FacebookTwitterGoogle+RedditEmail

The Newsweek Scandal

by DICK J. REAVIS

In the Newsweek-Koran-in-the-toilet scandal of the past week, press commentators and pundits have overlooked what they must regard as an inconsequential detail: the ethics of showing a draft of one’s story to a source.

Far from being without consequence, it’s not only a question not only of journalistic ethics-but also of the independence of the press.

Newsweek’s reporter, Michael Isikoff, admitted that he showed a draft of his Koran-in-the-toilet lines to at least one source in the Pentagon. His admission brought no outcry from the press.

Maybe that’s because professional associations of journalists provide no clear standard for evaluating the practice, nor do textbooks for training reporters. The text most widely adopted in college journalism programs, Writing and Reporting News, deals with the issue, not in its chapter on ethics, but in a chapter called “Accuracy and Libel.”

“Should you show your story to sources or read it to them before you print it? Many of your sources will ask you to do that,” it advises.

“And many editors will say you shouldn’t,” it continues. “They claim the risks are too great that sources will recant what they have told you or ask you to delete any information that puts them in a bad light.”

The text then cites a former director of the prestigious organization, Investigative Reporters and Editors, as having confessed-or boasted–that “my practice of pre-publication readbacks and manuscript submissions has led to more accurate, fair and thorough newspaper pieces, magazine articles and books.”

In other words, and quite in keeping with American newspaper procedures, journalism textbooks provide a “balanced” report on the issue-drawing no conclusions, setting forth no advice, advocating nothing.

Yet standards can be and sometimes are invoked. The New York Times did not offer authorities a “readback” of its coverage of the Pentagon papers before publishing, nor did Woodward and Bernstein run their stories past the Nixon press office, though both series might have faced less challenge had the Times and Post reporters or editors done so.

Thirty years have passed since then.

I would suggest that in today’s environment, if reporters or editors at leading publications in Venezuela, for example, were to reveal that they send drafts of stories to officials of the Hugh Chavez government-they do not do this–the usual supervisors of the ethics of the American press would raise a furor. They’d rant that press independence had been assassinated in Venezuela.

Here, perhaps, its death was a case of unrecorded suicide.

DICK J. REAVIS is an assistant professor of English at North Carolina State University. He can be reached at: dickjreavis@yahoo.com

 

 

 

 

 

 

 

 

 

 

 

 

 

 

 

 

 

Dick J. Reavis is a Texas journalist and the author of The Ashes of Waco.

Weekend Edition
April 29-31, 2016
Andrew Levine
What is the Democratic Party Good For? Absolutely Nothing
Roberto J. González – David Price
Anthropologists Marshalling History: the American Anthropological Association’s Vote on the Academic Boycott of Israeli Institutions
Robert Jacobs
Hanford, Not Fukushima, is the Big Radiological Threat to the West Coast
Ismael Hossein-Zadeh
US Presidential Election: Beyond Lesser Evilism
Dave Lindorff
The Push to Make Sanders the Green Party’s Candidate
Ian Fairlie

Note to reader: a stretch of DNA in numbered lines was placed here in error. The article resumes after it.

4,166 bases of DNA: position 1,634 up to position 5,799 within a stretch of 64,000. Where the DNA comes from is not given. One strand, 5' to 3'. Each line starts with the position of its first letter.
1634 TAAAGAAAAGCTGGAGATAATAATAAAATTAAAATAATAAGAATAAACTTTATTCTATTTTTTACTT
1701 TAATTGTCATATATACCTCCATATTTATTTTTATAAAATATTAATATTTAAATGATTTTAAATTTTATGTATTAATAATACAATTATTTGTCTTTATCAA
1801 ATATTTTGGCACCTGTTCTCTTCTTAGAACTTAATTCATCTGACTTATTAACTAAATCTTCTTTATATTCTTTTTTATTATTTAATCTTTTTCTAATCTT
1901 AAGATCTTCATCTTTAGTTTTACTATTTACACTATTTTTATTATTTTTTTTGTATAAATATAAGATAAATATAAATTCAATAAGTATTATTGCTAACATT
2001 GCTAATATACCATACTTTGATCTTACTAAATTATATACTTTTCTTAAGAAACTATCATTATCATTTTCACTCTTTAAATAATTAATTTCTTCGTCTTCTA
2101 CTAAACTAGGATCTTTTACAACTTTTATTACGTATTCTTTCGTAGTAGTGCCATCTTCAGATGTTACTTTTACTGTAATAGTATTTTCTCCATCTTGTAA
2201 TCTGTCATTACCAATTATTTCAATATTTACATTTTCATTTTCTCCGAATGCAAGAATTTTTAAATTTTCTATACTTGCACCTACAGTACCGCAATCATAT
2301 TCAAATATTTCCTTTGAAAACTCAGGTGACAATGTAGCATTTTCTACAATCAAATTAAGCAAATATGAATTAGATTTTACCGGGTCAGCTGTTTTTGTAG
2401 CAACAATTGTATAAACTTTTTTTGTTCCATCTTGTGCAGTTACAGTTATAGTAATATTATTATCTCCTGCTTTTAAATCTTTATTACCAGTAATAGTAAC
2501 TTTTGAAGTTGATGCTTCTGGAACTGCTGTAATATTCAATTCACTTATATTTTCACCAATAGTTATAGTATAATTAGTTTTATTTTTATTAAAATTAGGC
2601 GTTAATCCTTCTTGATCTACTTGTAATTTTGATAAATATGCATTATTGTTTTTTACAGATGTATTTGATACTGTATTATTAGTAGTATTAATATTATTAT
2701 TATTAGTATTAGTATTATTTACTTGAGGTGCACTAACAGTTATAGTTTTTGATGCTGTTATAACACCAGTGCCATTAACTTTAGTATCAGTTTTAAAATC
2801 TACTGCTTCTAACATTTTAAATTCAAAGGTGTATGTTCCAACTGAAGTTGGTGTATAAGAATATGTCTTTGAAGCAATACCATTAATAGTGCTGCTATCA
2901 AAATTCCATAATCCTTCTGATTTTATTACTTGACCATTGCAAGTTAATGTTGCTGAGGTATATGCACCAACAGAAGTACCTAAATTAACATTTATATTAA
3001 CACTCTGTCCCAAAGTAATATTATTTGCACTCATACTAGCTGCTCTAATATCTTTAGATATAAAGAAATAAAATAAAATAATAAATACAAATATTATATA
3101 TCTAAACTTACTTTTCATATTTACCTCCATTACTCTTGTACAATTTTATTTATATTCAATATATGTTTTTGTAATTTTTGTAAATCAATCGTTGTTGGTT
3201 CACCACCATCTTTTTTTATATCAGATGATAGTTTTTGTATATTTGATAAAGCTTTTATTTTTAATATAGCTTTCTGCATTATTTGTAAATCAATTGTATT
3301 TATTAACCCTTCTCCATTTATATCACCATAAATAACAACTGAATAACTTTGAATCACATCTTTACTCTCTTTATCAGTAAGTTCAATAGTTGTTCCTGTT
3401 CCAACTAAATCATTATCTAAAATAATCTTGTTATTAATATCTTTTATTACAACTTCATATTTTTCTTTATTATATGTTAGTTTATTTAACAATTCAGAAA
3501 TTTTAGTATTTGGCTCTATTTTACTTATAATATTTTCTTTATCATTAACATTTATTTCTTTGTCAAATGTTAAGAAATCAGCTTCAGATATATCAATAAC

Chernobyl’s Ongoing Toll: 40,000 More Cancer Deaths?
Vijay Prashad
Political Violence in Honduras
Pete Dolack
Verizon Sticks it to its Workers Because $45 Billion isn’t Enough
Richard Falk
If Obama Visits Hiroshima
Margaret Kimberley
Dishonoring Harriet Tubman
Deepak Tripathi
The United States, Britain and the European Union
Peter Linebaugh
Marymount, Haymarket, Marikana: a Brief Note Towards ‘Completing’ May Day
Eva Golinger
My Country, My Love: a Conversation with Gerardo and Adriana of the Cuban Five
Moshe Adler
May Day: a Trade Agreement to Unite Third World and American Workers
Paul Krane
Where Gun Control Ought to Start: Disarming the Police
David Anderson
Al Jazeera America: Goodbye to All That Jazz   
Rob Hager
Platform Perversity: More From the Campaign That Can’t Strategize
Pat Williams
FDR in Montana
Dave Marsh
Every Day I Read the Book (the Best Music Books of the Last Year)
David Rosen
Job Satisfaction Under Perpetual Stagnation
John Feffer
Big Oil isn’t Going Down Without a Fight
Murray Dobbin
The Canadian / Saudi Arms Deal: More Than Meets the Eye?
Gary Engler
The Devil Capitalism
Brian Cloughley
Is Washington Preparing for War Against Russia?
Manuel E. Yepe
The Big Lies and the Small Lies
Robert Fantina
Vice Presidents, Candidates and History
Mel Gurtov
Sanctions and Defiance in North Korea
Howard Lisnoff
Still the Litmus Test of Worth
Dean Baker
Big Business and the Overtime Rule: Irrational Complaints
Ulrich Heyden
Crimea as a Paradise for High-Class Tourism?
Ramzy Baroud
Did the Arabs Betray Palestine? – A Schism between the Ruling Classes and the Wider Society
Halyna Mokrushyna
The War on Ukrainian Scientists
Joseph Natoli
Who’s the Better Neoliberal?
Ron Jacobs
The Battle at Big Brown: Joe Allen’s The Package King
Wahid Azal
Class Struggle and Westoxication in Pahlavi Iran: a Review of the Iranian Series ‘Shahrzad’
David Crisp
After All These Years, Newspapers Still Needed
Graham Peebles
Hungry and Frightened: Famine in Ethiopia 2016
Robert Koehler
Opening the Closed Political Culture
Missy Comley Beattie
Waves of Nostalgia
Thomas Knapp
The Problem with Donald Trump’s Version of “America First”
Georgina Downs
Hillsborough and Beyond: Establishment Cover Ups, Lies & Corruption
Jeffrey St. Clair
Groove on the Tracks: the Magic Left Hand of Red Garland
Ben Debney
Kush Zombies: QELD’s Hat Tip to Old School Hip Hop
Charles R. Larson
Moby Dick on Steroids?
Alice Donovan
Cyberwarfare: Challenge of Tomorrow
FacebookTwitterGoogle+RedditEmail